Words: 2796 - Pages: 12

Free Essay

Economic Essay

...Economic Essay China has a population of approximately 1.34 billion (World Bank 2012) which has been rising at a continuous rate. Chinas economic freedom score is 51.2 this therefore makes the overall Chinese economy the 138th freest in the 2012 index (heritage 2012). During Hu Jintao’s rein China has enjoyed a substantial industrial growth becoming the 2nd largest in the world after America (BBC 2012). In order to underpin the overall economic state of China I will divide my report up into three paragraphs which are entitled: the national output, the employment/unemployment rate and the fiscal policy. To address national output I will look at the subheading under two separate measures. Starting with Gross Domestic Product (GDP). Which in 2011 it was $7.30 trillion (World Bank 2012). The second measure is Gross National Product (GNP), this figure stands at $11.36 trillion (World Bank 2012). The GNP figure suggests that the Chinese population are very wealthy and the GDP figure suggests that the overall country is very prosperous. These figures can be compared to Japan which holds the third highest ranking. Japans GDP figure is $5.86 trillion whilst its GNP figure is $4.54 trillion. (World Bank 2012) The employment rate is measured by the percentage of the population that are in employment. It is usually contrasted against the countries unemployment rate which is the percentage of a population that is out of work. For China the unemployment rate is 4.1% (China......

Words: 834 - Pages: 4

Free Essay

Aaaa

...LANG371 – MAJOR ESSAY Sino-Japanese Territorial Dispute & The Media An examination of how the media portrays the dispute between Japan and China over the sovereignty of the Senkaku Islands. Chelsea Fraser 3647213   In what is seen as the most volatile issue in Sino-Japanese relations at the present time, the dispute over ownership of a group of islands in the East China Sea continues. The islands, known as the Senkaku Islands in Japanese and the Diaoyu in Chinese are central to a territorial dispute between Japan and the People’s Republic of China. The archipelago contains five uninhabited islands and 3 barren rocks. Interestingly, neither China nor Japan are pursuing sovereignty of the islands for the land but rather for the territorial waters that are contained within the area. These waters are not only a major fishing area, but a 1969 report by The United Nations Economic Commission for Asia and the Far East speculates that there may be untapped oil reserves under the surface. The Japanese Government’s is view that the Senkaku Islands are “clearly an inherent territory of Japan, in light of historical facts and based upon international law,” and the Senkaku Islands “are under the valid control of Japan”. With access to information at the click of a mouse, the world’s media plays a critical role in influencing the debate surrounding the sovereignty of the islands. This report will examine news articles from Japan, China and abroad in order to ...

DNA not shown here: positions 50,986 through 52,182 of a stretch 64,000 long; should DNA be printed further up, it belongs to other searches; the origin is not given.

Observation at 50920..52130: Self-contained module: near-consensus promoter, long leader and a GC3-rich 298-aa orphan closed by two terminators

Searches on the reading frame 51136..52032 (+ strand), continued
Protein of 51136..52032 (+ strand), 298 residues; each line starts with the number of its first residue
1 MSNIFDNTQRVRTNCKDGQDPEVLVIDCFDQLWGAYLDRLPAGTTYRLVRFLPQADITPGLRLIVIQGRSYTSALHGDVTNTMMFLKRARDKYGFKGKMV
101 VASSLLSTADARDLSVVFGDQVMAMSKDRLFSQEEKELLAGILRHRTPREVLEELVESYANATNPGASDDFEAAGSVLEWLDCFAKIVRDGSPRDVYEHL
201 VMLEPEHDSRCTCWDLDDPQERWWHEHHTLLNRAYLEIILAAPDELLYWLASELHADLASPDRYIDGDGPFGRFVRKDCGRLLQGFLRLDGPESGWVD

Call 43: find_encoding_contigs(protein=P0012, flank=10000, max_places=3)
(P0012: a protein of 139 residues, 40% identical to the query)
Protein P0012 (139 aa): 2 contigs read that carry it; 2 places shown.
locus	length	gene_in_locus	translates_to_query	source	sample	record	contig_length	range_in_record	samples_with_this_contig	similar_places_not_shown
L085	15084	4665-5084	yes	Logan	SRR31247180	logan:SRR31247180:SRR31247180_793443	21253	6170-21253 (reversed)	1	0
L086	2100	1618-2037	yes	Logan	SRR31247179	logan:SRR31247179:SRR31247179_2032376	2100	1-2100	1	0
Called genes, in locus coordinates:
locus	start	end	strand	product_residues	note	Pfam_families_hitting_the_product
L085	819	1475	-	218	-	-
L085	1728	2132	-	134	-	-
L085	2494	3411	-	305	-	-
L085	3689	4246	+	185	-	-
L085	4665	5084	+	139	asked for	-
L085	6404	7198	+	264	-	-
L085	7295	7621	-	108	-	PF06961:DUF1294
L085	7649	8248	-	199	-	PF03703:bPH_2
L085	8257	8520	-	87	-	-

Words: 1130 - Pages: 5

Free Essay

How Has Confucianism Influenced Modern Economic Development in East Asia

...followed by China, has given rise to the spectrum of a distinctly East Asian economic development model. The pioneering economic success of in particular, Singapore, South Korea and Japan since the 1970’s has highlighted the need to evaluate and distinguish how such economies achieved such successive growth. A variety of possible factors can explain or highlight possibilities for the successive development of East Asia. A particularly unique factor that has to be taken into account is Confucianism. The interplay between culture and development can help explain how in particular Japan and South Korea, which were relatively closed societies, have risen to attain the status of newly industrialized countries. This essay will investigate and evaluate, through the presentation of arguments and examples, the extent to which Confucianism has influenced modern economic development in East Asia. This will be achieved by firstly providing a working definition of Confucianism; then locating its positive impact within a broader debate concerning a distinctly Asian development model; investigating and analyzing the challenges presented by Confucianism in the economic development of East Asia; evaluating both the negative and positive implications of Confucianism in East Asian economies and finally assessing to what extent Confucianism has played a role in the development of East Asia’s economies. Confucianism attained its name from Confucius, who was a scholar, in Eastern China......